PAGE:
Miles to Date: 1,281
May 27, 2015 – Rainy then sunny, 75 degrees
I woke in The Flood City to learn about extensive flooding in Texas and Oklahoma. I called my brother in OKC to make sure everyone was okay and then tucked into my favorite budget motel breakfast: flip waffles! Actually, I had two. Since I was facing 72 miles plus 4,500 feet of vertical rise plus a forecast of rain, I also downed a few other carb intensive treats. I rolled out of Johnstown by 6:30 a.m., which meant pedaling up, up, and up; five miles of steady rise. The higher I went, the nicer the towns. Westmont PA has an interesting mix of contemporary and traditional houses, and incredible trees lining the main road.
The first twenty miles of my ride were long climbs and dives through deep forests. Rain was sporadic, then steady when I went through the attractive town of Ligonier. The rain slowed down as I merged with U.S. 30, which proved a poor road for cycling. The combination of narrow, sometimes grooved, shoulders, inpatient drivers, road construction and Pennsylvanians’ love for Dodge Ram pick-ups made the stretch to Greensburg nerve wracking. I stopped at the Americans for Prosperity Foundation to ask my question, but no one was in their office. Out making money, I guess.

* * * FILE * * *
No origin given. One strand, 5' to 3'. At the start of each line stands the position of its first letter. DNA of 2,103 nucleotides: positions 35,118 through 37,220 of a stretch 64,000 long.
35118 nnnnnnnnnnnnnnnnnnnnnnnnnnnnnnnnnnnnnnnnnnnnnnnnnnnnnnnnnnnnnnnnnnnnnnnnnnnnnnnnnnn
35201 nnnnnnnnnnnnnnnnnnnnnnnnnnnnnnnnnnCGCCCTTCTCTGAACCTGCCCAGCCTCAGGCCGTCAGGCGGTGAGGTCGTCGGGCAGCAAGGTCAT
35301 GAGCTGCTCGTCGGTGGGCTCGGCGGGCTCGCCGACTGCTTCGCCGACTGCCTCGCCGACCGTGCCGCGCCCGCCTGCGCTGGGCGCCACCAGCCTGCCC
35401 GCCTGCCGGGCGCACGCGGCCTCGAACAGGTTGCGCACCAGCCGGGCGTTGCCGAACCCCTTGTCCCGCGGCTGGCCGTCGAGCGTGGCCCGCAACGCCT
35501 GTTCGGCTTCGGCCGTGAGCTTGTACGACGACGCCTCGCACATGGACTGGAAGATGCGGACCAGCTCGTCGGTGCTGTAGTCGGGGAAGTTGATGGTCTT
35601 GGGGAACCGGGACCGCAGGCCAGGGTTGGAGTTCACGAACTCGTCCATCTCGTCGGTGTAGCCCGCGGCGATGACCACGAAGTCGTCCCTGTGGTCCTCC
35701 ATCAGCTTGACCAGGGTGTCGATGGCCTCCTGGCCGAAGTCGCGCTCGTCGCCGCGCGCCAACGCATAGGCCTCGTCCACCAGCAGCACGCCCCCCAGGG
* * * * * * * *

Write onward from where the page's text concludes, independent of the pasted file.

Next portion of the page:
I made a wrong turn in Greensburg and wound up back on 30, when I wanted to be on 130. I wound up in maze of big box stores before navigating to 130 West; a better road, though drivers were no happier to share this road with me than the others. Nearer to Pittsburgh, the number of declining hillside towns and immense industrial shells is amazing. A gigantic former factory at Turtle Creek advertised an interesting concept: indoor storage for RV’s, boats and other big things.
My starchy breakfast gave me the stamina to persevere, but I craved something fresh and crunchy. I discovered a vintage green grocer, bought a banana, apple, and bag of grapes; and sat on a crate enjoying my juicy lunch and trying to engage the clerk about tomorrow.
I had one other direction snafu closer to Pittsburgh and wound up scaling more hills than I cared, yet still arrived at Rivers of Steel Heritage Site in Homestead just after two. Corinne Bechtel, Director of Tourism, gave me an overview of their mission: to preserve a few remaining steel related structures and celebrate the variety of Pittsburgh attributes that resulted from the steel industry; immigration, architecture, food, and culture. After our interview and reviewing exhibits at the Bost Building, Corinne toured me through the Homestead Steel Works Pump House and Carrie Furnaces. The scale of the enterprise was mammoth, the remnants incredible, and Corinne’s tour a delight.
It was after five by the time I climbed up, up, up yet again to get to my warmshowers host’s home for the evening, a bit frazzled and tired, but satisfied. Simon and Melanie fed me delicious Mexican food while their 4-year old son Elliot induced me to log roll down their lawn before he went to the bed and the adults discussed tomorrow.